Singer-songwriter Amanda Carr has a brilliant technique for managing life’s ups and downs: She redirects her energy towards positivity, even when faced with something tragic. Haunted by the Boston Marathon bombing, for example, she channeled her grief not by composing a requiem, but by penning a rousing, hopeful song, Boston Anthem.
Amanda and I were both on Jordan Rich’s radio show recently, and the three of us chatted about life after 50, and how it’s much different for Boomers than for generations past, when life expectancies were 20-30 years shorter than they are now and retirement meant you stopped working at 65 and faded from there. “Enough of this over the hill stuff,” Jordan said, pointing out that his 85-year-old father is glued to his computer (meaning he’s not an old fart technophobe), and that he (Jordan) knows many people who run the Boston Marathon in their 70s and 80s, and others who are writing books in their 90s.
These are the people who are taking my advice to heart: Find something you want to do with your life, and do it. No one else is reponsible for how you feel, what you dream about or what you accomplish. No one else is going to rescue you from emotional or economic doldrums, not your spouse, your friends or the government.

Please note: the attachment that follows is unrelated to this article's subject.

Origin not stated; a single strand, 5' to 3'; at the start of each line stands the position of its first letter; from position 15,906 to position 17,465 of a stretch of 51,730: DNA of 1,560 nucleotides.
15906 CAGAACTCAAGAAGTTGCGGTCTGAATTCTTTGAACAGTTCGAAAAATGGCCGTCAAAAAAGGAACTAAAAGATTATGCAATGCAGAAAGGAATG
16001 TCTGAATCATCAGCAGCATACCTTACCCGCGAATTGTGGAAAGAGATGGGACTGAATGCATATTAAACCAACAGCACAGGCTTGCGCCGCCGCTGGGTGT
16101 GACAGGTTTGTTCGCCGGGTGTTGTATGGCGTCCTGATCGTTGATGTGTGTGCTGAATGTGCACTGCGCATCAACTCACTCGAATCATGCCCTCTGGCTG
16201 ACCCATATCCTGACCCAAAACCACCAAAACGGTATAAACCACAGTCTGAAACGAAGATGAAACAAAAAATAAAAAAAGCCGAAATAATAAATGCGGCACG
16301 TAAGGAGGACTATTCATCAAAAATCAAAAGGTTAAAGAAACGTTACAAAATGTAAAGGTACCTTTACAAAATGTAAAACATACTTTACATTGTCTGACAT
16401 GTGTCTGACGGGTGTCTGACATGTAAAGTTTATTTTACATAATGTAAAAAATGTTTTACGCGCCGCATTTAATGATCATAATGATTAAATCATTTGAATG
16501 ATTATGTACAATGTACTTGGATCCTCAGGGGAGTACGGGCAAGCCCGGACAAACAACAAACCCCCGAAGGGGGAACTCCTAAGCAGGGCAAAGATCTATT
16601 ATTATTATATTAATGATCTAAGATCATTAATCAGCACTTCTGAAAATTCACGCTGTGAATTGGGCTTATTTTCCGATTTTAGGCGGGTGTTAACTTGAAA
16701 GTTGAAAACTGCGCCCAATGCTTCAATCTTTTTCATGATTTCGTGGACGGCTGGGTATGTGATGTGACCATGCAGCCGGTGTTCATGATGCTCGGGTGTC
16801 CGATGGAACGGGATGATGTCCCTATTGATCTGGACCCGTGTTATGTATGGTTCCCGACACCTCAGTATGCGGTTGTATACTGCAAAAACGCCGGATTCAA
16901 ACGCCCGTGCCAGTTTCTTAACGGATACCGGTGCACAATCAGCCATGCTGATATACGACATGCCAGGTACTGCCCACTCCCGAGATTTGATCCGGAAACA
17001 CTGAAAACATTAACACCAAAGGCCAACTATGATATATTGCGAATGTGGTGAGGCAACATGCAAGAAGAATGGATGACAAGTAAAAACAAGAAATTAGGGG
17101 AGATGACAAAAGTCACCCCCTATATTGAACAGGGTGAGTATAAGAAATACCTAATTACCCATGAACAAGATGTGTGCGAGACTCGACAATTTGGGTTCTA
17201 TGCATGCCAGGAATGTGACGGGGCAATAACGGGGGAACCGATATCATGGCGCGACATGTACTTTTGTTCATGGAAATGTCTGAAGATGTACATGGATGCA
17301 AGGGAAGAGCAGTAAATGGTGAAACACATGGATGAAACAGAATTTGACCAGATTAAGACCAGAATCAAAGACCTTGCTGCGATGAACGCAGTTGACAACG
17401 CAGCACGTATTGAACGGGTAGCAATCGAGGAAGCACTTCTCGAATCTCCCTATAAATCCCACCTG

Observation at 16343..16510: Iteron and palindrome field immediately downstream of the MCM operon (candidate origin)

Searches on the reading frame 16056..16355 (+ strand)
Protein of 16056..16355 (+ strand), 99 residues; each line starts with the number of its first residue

To Amanda’s point, making the search for meaning in the last third of your life is something to be excited and—yes–positive about.
Positivity isn’t naïve, or trite. It’s functional.
Proof that it’s working: Amanda is in the middle of one of the most creative periods of her life. “I’m in better shape now than at 30 . . . and I’m a lot more comfortable,” she said. “I’m easier on myself, not overachieving tor the sake of overachieving. I feel great.”
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